If we were to point out a style of flamenco that has crossed borders, known and loved all around the world, it has to be sevillanas. In this article, we will go over everything there is to know about sevillanas, and how they are sung and danced. Also, keep on reading for an introductory guide to get you started if you have never danced sevillanas before. Read on!
The Origin of Sevillanas
It is believed this style dates back to the so called seguidillas castellanas, which precede the Catholic Monarchs. Over the centuries, flamenco began to progressively influence these compositions until both styles merged in the 18th century.
Even though Real Academia Espanola (Royal Spanish Academy) didn’t register the term sevillanas until 1884, sevillanas as such are documented to have been part of the Seville Fair since the first time it was held, in 1847. As we have already mentioned, this style is currently sung and danced all over the world, which makes it the most popular flamenco genre.
Features of the Sevillana
Sevillanas are danced following a compás, its rhythm unit, of 3 beats: a salient beat followed by two less accentuated ones. This dance is made up of a total of 43 bars. Usually, it is danced with a partner; however, it is possible to find experimental shows in which more than two dancers perform together.
Each sevillana is made up of 3 coplas or sections. which are performed in a set of 4 steps: paseillos, standard sevillana steps; pasadas and careos, passing movements; and the remate, the grand finale. In the last copla, the dancers’ goal is to match the music with their performance, so that the final desplante, the woman’s rejection, shows a romantic and provocative effect of great beauty.
Singing in Sevillanas
Singing in sevillanas accompanies the music perfectly, following its three-beat structure. Since we’re talking about a composition widespread among the working-class, its most frequent themes deal with everyday life, religion or partying:
- Love and rejection
- Praising Seville and the Fair
- Pilgrimages and holy figures (the White Dove, the Virgin of El Roclo, Jesus, Easter festivities, among others).
Each and every lyric is made up of 7 verses, which are organized in:
- A four-verse stanza, in which the first and third verses are heptasyllabic and the second and fourth are pentasyllabic.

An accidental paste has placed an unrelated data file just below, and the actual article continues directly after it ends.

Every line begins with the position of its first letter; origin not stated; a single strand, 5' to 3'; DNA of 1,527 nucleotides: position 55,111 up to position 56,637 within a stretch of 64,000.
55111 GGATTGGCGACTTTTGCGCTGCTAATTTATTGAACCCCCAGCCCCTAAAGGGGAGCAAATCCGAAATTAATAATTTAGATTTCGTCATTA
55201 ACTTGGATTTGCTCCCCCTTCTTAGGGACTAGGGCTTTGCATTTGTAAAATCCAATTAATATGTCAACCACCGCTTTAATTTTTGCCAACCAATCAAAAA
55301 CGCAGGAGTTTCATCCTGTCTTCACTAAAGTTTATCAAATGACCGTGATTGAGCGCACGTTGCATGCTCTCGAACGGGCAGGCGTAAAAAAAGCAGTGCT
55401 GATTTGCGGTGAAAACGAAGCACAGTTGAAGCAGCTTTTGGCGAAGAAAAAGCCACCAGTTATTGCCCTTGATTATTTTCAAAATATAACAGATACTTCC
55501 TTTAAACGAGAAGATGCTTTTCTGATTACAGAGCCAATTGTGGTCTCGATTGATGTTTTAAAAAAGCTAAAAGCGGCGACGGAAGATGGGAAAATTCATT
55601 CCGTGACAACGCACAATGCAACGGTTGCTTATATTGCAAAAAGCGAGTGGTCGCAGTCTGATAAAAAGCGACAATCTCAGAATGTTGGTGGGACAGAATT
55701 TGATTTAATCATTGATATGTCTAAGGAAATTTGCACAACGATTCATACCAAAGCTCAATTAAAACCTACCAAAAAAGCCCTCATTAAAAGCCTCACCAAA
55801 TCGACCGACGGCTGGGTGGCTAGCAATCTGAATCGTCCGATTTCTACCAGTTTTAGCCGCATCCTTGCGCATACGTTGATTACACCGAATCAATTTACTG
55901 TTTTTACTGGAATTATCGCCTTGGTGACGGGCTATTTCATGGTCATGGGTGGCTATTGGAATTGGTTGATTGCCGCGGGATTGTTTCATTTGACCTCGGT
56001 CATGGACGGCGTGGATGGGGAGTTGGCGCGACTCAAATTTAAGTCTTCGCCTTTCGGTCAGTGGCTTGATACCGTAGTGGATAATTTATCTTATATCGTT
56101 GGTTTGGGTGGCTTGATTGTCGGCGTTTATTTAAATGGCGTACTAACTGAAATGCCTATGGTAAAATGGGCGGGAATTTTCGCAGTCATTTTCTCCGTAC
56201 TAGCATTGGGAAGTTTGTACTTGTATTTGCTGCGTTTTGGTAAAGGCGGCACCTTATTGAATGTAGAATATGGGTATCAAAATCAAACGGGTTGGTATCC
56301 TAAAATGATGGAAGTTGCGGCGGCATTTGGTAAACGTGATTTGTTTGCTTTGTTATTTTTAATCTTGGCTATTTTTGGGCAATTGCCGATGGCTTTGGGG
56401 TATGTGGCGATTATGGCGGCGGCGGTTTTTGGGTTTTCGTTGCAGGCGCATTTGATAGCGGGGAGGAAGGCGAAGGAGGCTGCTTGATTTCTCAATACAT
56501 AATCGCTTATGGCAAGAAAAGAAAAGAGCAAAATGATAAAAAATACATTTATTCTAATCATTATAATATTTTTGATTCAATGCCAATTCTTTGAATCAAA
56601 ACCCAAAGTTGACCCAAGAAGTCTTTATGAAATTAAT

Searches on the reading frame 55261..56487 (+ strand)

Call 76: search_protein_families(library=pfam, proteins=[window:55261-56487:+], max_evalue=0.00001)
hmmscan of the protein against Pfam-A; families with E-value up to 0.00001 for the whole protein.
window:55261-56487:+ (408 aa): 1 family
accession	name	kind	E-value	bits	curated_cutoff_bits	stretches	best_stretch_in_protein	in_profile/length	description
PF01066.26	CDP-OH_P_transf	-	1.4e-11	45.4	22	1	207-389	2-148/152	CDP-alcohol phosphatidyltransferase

- A three-verse chorus executed with the bassy section of a guitar.
Music and Instruments That Accompany Sevillanas
Sevillanas start off with a guitar strum in any tone, which introduces the singing —that in turn introduces the dancing—. Although the guitar’s rhythm and the singing are enough to kick the sevillana off, it is normally accompanied by clapping that sets the beat. Other instruments, such as castanets, drumsticks, small drums or tambourines may come into play as well.
How to dance a sevillana:
Even though most people have tried to dance a sevillana at a party, the truth is that properly executing these dance steps is harder than it looks, as proven by the hundreds of dance schools in nearly every country in the world. Up next, we’ll provide you with the basics you need to know to get started with this form of art.
Structure of a Sevillana
Sevillanas are divided into four different parts, one for each copla. Often, the lyrics tell a love story that is staged in the following way:
- In the first part, the woman flirts with the man, who comes to meet her despite her ignoring or rejecting him.
- The second part represents the art of seduction, which is why the dancing is more sensual and the dancers are closer together.
- The third part symbolizes deception or anger, and the dancers cross paths side by side, rather than facing each other. This stanza is the most appropriate one for a heel-tapping, and ends with the dancers turning their backs on one another.
- Finally, in the fourth part or reconciliation, the couple face each other once again.
Sevillanas’ main moves
To achieve the desired result, it is essential that both dancers are perfectly synchronized and harmonic so that they mirror each other’s steps during both the four coplas and the paseillo.
Keeping a correct posture (gaze held high, a straight back, chest put out and shoulders held back), raise both arms in a wide circle above your head and slowly lower the arm on the outside of the circle, moving one leg forward at the same time.
It is essential to move your hands subtly, yet gracefully, making a fan with your fingers and rotating your wrists inwards and outwards, making sure it doesn’t seem artificial, but natural.
Enjoy a Sevillana dance in the Gran Gala Flamenco Shows
If you want to delight your eyes with a Sevillana live performance, you can not miss the shows by the Gran Gala Flamenco company in the Teatro Poliorama or the Liceu; our extraordinary artistic ensemble will amaze you with their breathtaking artistic skills.